Three big questions for Pioneers from the Bible

Webcam portrait shot of Joe HaslerWhen Joe Hasler was invited to join a collective of Pioneer Ministers, he thought he had better start thinking about what kind of theology might underlie this idea:

This is a very provisional beginning, reflecting on some of the scriptural foundations for pioneering.

It may well demand some reconsideration in the light of experience and tradition. But I invite you to join me in my questions…

Archegos and Aparche – two pioneering words

There are two words used in the New Testament that drew my attention: in Greek, “archegos” which is often translated “pioneer”, and “aparche”, or “first fruits”.

Going for my NRSV translation, I notice four references in the New Testament to archegos, the word translated “pioneer” in the great salvation narrative in the letter to the Hebrews (Hebrews 2:10, 12:2). Because I like Montefiore’s commentary, I think of Hebrews as very early and not very late. This allows me to think there are echoes across to the Acts of the Apostles toward Peter and John’s very early post resurrection activity, the records of which are the only other New Testament use of archegos (Acts 3:15, 5:31).

Shades of meaning

Scholars give a variety of emphasis on translating and interpreting this word archegos. One central notion is pioneer.

Pioneer has shades of meaning.

It can be said to be author or originator as rendered in Acts 3:15, “the author of life” or the source of life.

It can be the one who goes in front. Not a leader who leads from behind, but more like John the Baptist, clearing the paths like a minesweeper. Some think of a chief, leader or pioneer in the sense of going in front and showing the way of salvation. It is noteworthy that archegos is used in the context of salvation conversations.

Pioneers in the Hebrew Scriptures

Biblical Hebrew has its own term for pioneer with the idea of Chalutz (pioneer). The pioneers in question being known as Chalutzim, most often translated as “warriors” or “armed men”.

They go before the priests in Joshua 6:7 at the battle of Jericho, and in Deuteronomy 3:18 they are members of the tribes of Reuben, Gad and Manasseh who will be first into the land of Canaan when they cross the Jordan to enter the Promised Land.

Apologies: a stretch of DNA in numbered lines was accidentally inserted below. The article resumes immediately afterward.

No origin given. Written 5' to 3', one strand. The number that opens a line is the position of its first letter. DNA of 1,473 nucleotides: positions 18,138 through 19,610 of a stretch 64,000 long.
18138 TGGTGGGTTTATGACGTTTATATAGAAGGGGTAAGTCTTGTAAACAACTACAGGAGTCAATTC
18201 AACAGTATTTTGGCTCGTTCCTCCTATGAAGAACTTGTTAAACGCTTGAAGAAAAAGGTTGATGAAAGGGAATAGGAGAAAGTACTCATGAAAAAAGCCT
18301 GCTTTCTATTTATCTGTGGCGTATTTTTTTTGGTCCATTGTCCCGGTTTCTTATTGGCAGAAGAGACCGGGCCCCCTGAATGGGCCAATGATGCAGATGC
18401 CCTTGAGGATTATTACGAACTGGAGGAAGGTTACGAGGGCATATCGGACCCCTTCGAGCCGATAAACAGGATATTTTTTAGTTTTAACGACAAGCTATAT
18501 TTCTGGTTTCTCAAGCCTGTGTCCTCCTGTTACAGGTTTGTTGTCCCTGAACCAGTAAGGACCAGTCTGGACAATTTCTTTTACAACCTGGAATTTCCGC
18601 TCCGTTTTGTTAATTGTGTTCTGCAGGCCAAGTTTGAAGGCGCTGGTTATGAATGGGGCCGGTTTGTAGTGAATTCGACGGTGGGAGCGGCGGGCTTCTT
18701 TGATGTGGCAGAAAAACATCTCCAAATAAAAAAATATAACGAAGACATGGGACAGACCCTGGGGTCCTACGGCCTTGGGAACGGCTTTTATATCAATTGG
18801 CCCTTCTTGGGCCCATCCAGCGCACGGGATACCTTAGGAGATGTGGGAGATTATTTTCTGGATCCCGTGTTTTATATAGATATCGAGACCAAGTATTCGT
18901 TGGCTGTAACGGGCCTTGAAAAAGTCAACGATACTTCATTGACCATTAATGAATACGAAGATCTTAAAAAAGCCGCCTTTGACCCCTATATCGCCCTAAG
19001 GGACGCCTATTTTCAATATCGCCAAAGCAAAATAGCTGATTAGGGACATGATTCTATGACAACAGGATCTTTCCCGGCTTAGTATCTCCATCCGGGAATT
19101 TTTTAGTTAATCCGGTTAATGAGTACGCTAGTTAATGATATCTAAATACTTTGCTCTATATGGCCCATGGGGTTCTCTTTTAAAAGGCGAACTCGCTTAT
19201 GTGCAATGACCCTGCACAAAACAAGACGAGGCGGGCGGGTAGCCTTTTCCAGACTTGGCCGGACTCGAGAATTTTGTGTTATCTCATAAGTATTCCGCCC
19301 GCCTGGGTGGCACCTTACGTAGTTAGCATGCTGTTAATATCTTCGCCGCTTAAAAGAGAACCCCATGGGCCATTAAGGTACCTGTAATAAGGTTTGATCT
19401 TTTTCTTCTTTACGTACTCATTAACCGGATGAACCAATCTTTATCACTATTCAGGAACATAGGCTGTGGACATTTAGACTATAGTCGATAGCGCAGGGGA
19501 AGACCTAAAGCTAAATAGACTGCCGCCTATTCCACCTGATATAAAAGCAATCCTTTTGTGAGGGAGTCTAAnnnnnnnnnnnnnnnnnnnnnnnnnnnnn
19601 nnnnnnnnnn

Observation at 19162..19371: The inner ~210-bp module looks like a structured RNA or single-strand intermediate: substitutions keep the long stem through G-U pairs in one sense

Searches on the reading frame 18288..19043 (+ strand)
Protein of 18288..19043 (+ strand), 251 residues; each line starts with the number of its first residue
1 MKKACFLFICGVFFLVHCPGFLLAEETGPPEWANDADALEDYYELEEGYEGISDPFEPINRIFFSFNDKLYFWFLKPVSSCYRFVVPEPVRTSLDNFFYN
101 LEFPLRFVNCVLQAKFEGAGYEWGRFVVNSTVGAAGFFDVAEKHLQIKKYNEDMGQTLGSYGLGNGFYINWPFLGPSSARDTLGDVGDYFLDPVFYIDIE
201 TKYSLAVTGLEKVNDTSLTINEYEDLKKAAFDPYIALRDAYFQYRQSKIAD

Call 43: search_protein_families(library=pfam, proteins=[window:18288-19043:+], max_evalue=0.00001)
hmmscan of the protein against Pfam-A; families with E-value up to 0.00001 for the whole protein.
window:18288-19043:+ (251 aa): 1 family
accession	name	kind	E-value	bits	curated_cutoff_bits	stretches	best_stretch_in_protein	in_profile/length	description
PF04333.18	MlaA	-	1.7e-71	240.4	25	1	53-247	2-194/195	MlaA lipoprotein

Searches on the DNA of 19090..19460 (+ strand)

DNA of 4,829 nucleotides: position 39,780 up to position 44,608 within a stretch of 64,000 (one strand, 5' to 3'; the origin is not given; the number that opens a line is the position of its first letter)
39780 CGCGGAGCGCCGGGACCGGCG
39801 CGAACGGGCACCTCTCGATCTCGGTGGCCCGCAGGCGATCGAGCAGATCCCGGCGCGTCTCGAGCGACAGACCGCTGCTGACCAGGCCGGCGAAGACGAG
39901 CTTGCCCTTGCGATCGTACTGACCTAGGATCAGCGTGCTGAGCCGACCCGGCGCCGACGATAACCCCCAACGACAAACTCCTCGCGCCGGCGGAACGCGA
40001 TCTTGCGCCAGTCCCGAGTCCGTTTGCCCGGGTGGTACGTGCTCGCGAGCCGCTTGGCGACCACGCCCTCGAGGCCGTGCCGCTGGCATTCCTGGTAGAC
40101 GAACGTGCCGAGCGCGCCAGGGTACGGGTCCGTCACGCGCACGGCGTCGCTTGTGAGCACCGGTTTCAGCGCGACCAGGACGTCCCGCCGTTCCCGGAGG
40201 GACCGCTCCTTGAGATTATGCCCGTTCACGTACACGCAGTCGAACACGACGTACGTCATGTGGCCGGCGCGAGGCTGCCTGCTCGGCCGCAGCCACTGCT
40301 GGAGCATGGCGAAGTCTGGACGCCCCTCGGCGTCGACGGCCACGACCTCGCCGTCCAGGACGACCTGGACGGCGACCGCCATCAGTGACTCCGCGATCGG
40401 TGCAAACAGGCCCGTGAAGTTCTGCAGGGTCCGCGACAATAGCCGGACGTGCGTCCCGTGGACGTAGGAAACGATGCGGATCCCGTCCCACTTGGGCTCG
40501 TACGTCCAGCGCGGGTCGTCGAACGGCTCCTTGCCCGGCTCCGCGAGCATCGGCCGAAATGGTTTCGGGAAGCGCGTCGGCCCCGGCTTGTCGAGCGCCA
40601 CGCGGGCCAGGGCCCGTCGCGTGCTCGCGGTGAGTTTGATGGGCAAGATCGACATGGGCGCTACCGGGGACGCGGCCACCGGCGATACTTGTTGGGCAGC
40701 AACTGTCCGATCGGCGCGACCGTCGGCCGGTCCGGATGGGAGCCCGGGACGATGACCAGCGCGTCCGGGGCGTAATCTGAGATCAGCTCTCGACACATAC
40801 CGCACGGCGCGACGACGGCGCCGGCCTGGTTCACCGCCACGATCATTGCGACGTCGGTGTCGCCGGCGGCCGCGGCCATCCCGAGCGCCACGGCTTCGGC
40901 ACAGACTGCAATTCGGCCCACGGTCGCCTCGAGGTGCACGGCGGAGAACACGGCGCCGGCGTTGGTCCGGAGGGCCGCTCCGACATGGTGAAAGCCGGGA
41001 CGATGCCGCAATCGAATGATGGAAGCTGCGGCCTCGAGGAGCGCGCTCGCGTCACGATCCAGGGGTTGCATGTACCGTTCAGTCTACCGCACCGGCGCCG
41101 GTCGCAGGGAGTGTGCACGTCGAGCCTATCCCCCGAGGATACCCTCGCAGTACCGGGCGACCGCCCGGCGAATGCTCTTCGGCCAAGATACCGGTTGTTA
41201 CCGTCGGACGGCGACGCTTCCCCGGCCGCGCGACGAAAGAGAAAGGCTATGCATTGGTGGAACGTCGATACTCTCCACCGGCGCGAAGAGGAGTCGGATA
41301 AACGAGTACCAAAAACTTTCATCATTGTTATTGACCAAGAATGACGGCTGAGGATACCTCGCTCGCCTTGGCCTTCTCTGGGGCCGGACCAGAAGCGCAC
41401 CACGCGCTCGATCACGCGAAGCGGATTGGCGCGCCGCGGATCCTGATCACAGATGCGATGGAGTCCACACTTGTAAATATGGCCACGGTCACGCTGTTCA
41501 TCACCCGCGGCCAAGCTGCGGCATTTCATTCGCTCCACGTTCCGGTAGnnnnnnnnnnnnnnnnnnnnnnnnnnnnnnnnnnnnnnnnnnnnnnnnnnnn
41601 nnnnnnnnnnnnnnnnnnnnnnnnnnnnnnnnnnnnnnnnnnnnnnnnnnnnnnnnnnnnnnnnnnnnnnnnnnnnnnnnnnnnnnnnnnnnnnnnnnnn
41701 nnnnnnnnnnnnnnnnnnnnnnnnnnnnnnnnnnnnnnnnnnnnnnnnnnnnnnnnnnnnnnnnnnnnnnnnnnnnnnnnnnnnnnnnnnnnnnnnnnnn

I suppose I think of them being a group of people who go ahead of everyone else to ‘break ground’ which sounds to me like a missional activity – although they definitely took their swords along.

First fruits

Another biblical concept that has a pioneer ring to it is that of “aparche” or first fruits.

A quick check on Wikipedia tells me that in the classical Greek, Roman and Hebrew religions first fruits is a religious offering of the first agricultural produce, given to the priests as an offering to the deity.

The Bible Dictionary points out that in the scriptural tradition this is an act of allegiance to God as the giver of all.

In the New Testament, the idea of first fruits is used with various emphases. It is used in relation to specific converts (Romans 16:5; 1 Corinthians 16:5); those who belong to Christ (Romans 8:23; 11:16; James 1:18; Revelation 14:4) and as Christ the pioneer and later those who belong to him (1 Corinthians 15:20ff).

Three questions

Three significant questions occur to me as I reflect on the meaning carried by these words and their context.

Question 1: How do we as advocates of pioneer ministry see ourselves as following the model of Christ the Pioneer?

I personally like the idea of author because of the word’s association with authenticity and personal authority.

I like the idea of the forerunner because of the one Lord who is my leader/shepherd, while I am a minister/follower and not some kind of manager.

I like pioneer because it suggests starting things.

How do you follow the model of Christ the Pioneer?

Question 2: How do we help finish things we have started by bringing a closer correlation with the ends?

In all four New Testament texts the use of pioneer/author/beginner seems to be accompanied by the idea of salvation/finishing with the end in mind. Of course, the idea of finishing/completing may have as much to do with the sense of the ‘ends’ as in purpose.

There is the classic phrase “the pioneer and perfecter of our faith”(Hebrews 12:2) but also:  “The author of life whom God raised from the dead” (Acts 3:15), “exalted to his right hand as leader and saviour…” (Acts 5:32) and “the pioneer of their salvation” (Hebrews 2:10).

So how do we find echoes of salvation and purpose in the practice of our ministry?

The word aparche – first fruits – is similarly immersed in themes of resurrection, salvation, and witnesses (1 Corinthians 15:3ff), which leads me to my last point for reflection.

Question 3: Are we witnesses to what God does through us? And if so, how does that sit alongside our sense of ourselves as interventionists – “dreamers who do”?

One other noteworthy aspect of those four incidents of the word ‘archegos’ is that they all come with references to witnesses.

Peter and John claim to be witnesses. In the Hebrews salvation narrative the pioneer and perfecter is “surrounded by the great cloud of witnesses”. In Hebrews 2:10 his name is proclaimed in the great congregation.

How do you understand the idea of being a witness to what God is doing – and how does that marry with an activist nature?

Do add your reflections in the comments below.

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